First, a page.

This marks a years-long pattern where the four institutions have remained at the lowest end of the survey. Much like USyd, UNSW has not emerged above the worst five for student satisfaction since 2017.
Despite this, all four regularly rank in the world’s top 50 universities in popular online rankings like UK-based Quacquarelli Symonds (QS) or Times Higher Education (THE), primarily due to no weighting being accorded to student satisfaction in these rankings. In fact, in this year’s edition, where Sydney, Melbourne and UNSW all entered the world’s top 20, QS changed its methodology to put “less weight” on student-to-staff ratio and academic reputation.
The four universities are also among the largest tertiary institutions in the country. This echoes what the Australian Financial Review’s Julie Hare saw as the rise of “mega” universities where education has become largely “transactional” rather than focused on learning and enrichment.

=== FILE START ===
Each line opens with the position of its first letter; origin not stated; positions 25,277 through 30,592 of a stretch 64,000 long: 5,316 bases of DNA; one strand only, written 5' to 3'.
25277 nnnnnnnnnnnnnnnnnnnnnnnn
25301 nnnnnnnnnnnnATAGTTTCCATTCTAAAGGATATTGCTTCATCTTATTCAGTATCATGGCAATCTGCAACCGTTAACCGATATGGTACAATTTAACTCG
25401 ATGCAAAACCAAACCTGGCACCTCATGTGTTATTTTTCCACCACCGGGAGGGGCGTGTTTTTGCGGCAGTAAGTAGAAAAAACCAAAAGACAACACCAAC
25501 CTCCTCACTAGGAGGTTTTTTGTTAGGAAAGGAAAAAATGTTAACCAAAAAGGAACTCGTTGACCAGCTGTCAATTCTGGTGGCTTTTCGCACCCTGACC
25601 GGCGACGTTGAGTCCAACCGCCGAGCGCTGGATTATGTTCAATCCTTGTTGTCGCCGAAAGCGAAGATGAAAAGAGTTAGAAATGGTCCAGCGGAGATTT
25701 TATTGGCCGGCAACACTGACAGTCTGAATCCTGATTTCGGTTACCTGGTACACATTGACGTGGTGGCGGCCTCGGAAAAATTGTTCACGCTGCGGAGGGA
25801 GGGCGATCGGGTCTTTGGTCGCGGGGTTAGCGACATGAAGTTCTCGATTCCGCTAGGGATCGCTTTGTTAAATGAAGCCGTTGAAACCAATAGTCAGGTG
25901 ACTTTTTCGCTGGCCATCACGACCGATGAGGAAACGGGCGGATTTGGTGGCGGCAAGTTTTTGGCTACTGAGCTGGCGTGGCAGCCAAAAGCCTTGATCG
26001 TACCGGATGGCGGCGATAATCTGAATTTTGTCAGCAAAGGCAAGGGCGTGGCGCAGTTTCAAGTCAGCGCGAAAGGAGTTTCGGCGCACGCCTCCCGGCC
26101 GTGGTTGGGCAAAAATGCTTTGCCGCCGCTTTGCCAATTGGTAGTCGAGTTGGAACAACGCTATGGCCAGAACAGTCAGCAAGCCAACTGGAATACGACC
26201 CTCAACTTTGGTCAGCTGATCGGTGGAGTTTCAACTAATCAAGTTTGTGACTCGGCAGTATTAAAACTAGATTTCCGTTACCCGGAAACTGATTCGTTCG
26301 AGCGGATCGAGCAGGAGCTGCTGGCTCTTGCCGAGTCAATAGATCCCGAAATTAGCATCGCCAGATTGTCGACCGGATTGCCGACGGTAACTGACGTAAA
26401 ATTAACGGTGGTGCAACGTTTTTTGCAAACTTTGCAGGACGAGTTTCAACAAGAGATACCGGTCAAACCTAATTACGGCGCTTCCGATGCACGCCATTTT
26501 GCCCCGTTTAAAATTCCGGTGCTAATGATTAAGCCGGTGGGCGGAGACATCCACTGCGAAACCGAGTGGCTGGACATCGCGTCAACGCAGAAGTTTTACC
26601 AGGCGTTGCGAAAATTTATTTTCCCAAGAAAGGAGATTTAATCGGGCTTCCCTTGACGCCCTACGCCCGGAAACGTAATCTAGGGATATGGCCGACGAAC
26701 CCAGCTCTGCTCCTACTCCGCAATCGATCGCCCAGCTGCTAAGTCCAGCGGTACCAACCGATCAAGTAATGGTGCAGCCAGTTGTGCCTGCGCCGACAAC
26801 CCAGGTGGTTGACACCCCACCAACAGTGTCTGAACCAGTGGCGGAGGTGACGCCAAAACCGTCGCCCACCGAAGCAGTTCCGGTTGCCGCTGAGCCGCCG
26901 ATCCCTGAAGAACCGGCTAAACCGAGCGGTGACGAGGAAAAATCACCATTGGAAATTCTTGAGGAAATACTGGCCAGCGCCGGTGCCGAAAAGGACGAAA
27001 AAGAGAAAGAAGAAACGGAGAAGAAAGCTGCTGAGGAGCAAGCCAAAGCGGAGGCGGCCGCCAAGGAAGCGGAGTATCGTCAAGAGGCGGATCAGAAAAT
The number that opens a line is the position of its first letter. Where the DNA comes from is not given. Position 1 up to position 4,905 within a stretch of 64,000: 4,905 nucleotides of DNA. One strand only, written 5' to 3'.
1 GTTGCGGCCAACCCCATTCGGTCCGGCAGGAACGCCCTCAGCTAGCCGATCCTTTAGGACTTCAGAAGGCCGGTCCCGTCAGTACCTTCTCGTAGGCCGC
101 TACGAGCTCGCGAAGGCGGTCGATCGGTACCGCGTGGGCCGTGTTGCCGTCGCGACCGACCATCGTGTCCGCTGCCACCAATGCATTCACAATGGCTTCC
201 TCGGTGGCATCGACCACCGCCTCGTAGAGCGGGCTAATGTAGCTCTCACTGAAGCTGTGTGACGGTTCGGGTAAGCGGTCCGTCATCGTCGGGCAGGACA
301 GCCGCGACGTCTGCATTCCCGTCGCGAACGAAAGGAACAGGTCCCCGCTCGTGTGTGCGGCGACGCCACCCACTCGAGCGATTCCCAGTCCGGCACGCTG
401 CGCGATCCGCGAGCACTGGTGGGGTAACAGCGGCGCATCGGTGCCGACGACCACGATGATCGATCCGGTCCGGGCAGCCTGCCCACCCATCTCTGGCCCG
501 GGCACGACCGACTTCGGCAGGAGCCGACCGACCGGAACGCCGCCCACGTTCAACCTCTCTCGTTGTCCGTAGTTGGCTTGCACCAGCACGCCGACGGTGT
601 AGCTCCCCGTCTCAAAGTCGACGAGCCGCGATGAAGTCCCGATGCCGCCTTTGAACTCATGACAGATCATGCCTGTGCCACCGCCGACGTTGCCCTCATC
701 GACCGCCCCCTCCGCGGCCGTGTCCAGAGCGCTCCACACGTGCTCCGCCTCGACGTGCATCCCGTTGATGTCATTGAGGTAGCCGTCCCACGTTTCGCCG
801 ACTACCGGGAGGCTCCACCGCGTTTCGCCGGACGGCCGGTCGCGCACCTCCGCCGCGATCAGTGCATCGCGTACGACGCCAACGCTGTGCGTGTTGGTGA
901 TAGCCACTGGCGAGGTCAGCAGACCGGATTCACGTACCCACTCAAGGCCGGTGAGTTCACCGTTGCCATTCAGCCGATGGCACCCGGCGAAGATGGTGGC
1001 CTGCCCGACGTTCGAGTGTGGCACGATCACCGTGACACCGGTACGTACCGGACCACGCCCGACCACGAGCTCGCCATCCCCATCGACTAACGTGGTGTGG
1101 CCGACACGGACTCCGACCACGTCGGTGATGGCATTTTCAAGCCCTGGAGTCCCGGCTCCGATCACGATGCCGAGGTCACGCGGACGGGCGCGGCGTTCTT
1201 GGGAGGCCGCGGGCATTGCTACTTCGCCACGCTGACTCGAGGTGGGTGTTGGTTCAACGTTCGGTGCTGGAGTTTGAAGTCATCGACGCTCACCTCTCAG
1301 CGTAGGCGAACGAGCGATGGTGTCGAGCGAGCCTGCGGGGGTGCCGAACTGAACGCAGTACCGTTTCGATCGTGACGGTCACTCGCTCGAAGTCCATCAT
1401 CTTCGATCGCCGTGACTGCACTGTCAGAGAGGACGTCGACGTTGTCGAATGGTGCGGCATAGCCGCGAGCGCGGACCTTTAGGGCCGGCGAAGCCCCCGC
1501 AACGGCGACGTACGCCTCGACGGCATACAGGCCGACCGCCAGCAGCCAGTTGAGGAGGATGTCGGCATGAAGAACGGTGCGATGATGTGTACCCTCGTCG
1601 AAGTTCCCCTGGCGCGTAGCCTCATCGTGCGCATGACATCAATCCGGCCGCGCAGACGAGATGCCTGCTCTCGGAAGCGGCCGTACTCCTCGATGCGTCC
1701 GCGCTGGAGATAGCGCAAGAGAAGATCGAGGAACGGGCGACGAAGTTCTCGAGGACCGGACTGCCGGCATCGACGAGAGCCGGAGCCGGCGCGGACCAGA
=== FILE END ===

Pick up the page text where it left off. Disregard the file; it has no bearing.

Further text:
Australia’s universities are noted for having significantly higher enrolments on average compared to their counterparts in the United Kingdom or the United States. Monash has more than 72,000 students in Australia (more than 85,000 including Monash’s transnational campuses), with USyd sitting at more than 69,000 and UNSW being above 63,000.
More than half of all domestic students surveyed (53.5%) said that they did not feel a sense of belonging to their institution, suggesting a pervasive sense of disconnection on campuses.
This is in stark contrast with medium-sized and smaller universities around the country where students are consistently more satisfied. Armidale’s University of New England (UNE) and the ANU are both highly residential where there is a higher proportion of students hailing from interstate and frequently reside in university-owned accommodation, forging a stronger sense of community belongingness compared to major names in Sydney or Melbourne.
High student-and-staff ratio and work burnout